Credit: Kirsten Colligan

Not in our name: Glasgow students reject Brexit


Credit: Kirsten Colligan

Georgina Hayes


83% of Glasgow-based students feel that the Brexit vote does not represent their generation

A Glasgow Guardian survey has revealed that Glasgow-based students overwhelmingly reject Brexit, and that they do not feel the result of the 2016 referendum represents their generation. The survey was launched just days before Theresa May’s Brexit deal was due to face a vote in the House of Commons.

Of 314 respondents, 83% feel that the vote to leave the European Union does not represent their generation. Furthermore, 36% of respondents could not vote in the referendum due to being too young, despite the fact that the ramifications of Brexit directly impact their future. Of those that were too young to vote in 2016, 84% say they would have voted Remain given the opportunity.

Alongside the survey, three  Glasgow Guardian team members who were too young to vote in the 2016 referendum have spoken out against the result and the implications it has for the younger generation.

Glasgow Guardian Views Editor Bethany Woodhead spoke of how she feels democracy has failed her generation in the case of Brexit:

“I was 3 months too young to vote in the referendum, which is incredibly frustrating because my entire future was dictated by other people simply because I fell short of a bracket just ever so slightly. I was, along with almost every other young person I knew, heavily involved in the lead up to, and the aftermath of, the EU referendum; but it felt like we were silenced. Democracy, in this case, has failed us.

“Perhaps even more annoyingly, my 84-year old grandmother was hugely misinformed and frankly uninterested in the referendum, yet she voted leave ‘because her friends did’. I begged her to use her vote as my vote, as it was my future at stake and I’d have to live with the result of her choice; but she didn’t and, in a very matter-of-fact way of putting it, she won’t be around to witness the results of her choice.”

On what should happen next, 51% of students surveyed think that there should be a People’s Vote and 18% think that the UK should remain in the EU without another referendum at all. Only 8.3% think that Parliament should accept Theresa May’s deal and 7.7% think the UK should pursue a “no deal” Brexit scenario.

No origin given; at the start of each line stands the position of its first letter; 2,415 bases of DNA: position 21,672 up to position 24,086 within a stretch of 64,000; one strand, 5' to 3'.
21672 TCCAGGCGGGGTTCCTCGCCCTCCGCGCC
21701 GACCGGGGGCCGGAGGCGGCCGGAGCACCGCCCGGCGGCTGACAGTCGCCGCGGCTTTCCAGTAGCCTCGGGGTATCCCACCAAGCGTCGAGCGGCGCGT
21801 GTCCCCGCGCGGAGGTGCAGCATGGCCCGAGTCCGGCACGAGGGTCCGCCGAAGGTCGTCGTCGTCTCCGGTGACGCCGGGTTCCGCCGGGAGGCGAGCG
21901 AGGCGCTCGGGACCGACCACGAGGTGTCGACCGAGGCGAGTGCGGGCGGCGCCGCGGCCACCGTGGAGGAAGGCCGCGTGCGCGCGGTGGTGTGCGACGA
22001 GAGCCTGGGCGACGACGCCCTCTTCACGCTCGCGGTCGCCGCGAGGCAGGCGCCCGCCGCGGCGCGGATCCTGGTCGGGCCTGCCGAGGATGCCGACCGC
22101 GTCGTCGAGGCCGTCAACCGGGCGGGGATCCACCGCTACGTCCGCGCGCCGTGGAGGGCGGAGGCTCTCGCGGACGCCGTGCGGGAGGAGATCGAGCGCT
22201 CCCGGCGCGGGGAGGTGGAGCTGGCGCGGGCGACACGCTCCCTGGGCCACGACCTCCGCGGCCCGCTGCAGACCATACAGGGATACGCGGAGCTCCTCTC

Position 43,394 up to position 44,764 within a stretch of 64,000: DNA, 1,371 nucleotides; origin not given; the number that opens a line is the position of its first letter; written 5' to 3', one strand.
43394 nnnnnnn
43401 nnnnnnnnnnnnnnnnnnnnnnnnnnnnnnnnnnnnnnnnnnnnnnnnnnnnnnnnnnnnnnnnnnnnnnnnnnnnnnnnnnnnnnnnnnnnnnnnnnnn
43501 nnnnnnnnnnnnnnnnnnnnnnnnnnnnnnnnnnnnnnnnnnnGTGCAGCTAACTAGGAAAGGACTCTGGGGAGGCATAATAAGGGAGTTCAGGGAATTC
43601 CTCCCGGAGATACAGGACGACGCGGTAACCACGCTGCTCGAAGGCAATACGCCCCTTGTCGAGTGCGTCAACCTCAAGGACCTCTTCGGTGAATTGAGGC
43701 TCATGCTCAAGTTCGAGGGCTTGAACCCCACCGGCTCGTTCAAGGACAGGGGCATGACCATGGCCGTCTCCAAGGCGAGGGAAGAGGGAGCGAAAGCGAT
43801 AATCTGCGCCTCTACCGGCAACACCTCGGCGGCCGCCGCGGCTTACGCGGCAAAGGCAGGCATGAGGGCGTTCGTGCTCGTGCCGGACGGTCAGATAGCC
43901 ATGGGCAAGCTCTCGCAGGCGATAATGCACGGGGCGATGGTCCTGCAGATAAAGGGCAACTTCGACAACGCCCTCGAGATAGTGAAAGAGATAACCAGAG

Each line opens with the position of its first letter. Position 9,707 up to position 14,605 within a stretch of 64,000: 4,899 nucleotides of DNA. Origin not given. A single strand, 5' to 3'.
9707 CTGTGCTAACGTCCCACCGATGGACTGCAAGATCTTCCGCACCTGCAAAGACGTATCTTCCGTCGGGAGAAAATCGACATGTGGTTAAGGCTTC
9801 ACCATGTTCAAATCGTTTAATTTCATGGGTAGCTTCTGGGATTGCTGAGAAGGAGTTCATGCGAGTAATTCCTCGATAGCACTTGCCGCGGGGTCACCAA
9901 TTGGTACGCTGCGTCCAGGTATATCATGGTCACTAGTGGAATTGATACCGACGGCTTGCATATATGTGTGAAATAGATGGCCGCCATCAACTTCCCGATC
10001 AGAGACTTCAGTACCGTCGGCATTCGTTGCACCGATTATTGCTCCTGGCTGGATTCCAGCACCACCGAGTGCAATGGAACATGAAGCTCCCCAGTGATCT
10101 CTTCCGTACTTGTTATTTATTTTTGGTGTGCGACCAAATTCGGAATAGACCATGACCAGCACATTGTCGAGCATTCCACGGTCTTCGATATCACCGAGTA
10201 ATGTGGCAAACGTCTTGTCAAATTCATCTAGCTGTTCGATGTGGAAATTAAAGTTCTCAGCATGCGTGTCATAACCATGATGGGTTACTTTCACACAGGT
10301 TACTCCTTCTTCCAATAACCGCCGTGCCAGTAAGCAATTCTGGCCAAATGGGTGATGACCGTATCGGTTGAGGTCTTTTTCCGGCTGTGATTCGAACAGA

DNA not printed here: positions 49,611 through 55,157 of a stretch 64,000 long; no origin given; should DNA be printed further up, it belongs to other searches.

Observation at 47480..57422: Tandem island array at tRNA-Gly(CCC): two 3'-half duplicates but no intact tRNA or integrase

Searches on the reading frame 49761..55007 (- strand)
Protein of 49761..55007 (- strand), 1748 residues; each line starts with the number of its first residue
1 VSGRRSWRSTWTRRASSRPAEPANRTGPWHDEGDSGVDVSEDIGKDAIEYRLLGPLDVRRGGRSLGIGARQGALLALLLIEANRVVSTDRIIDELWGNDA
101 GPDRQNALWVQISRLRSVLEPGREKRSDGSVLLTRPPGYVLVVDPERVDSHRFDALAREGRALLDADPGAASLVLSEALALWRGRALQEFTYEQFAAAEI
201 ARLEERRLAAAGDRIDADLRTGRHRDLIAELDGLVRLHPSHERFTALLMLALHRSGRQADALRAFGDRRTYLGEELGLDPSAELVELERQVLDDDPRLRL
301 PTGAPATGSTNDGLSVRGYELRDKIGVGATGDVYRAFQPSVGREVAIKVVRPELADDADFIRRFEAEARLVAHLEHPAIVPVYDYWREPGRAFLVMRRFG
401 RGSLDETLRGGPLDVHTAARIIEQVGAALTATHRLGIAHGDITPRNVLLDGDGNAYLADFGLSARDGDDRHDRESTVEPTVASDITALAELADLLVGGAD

Tara Gandhi, Investigations Editor and a politics student, also missed out on being able to vote in the 2016 referendum by a matter of months:

“Watching the Brexit vote and process unfold has been very challenging as someone who couldn’t vote, and only by a few months. My inability to have a say in something that is going to have such an impact on my future in so many ways has left me feeling very dejected, as are many of my peers.

“The practical lack of opposition throughout the process has only made these feelings stronger, and I think that there will be lasting impacts on voter apathy following this seemingly never-ending process that voters are having little to no say on. I believe the public have a right to vote on Theresa May’s final deal – not a redo of the referendum, but an assessment of whether the deal our representatives have negotiated is one that the public believes in the way a majority believed in the original Brexit vote. The majority voted to leave the EU because they felt the deal we had with the EU was not working for the country. To walk blindly into a new deal (or no deal), pretending any option is a better option, would be naive to the extent of absurdity.”

On whether or not they are disappointed by Jeremy Corbyn’s stance on Brexit, half (51%) of all respondents said that they are, and 29% said they are not sure. Only 18.5% of respondents said that they are not disappointed in Corbyn’s approach.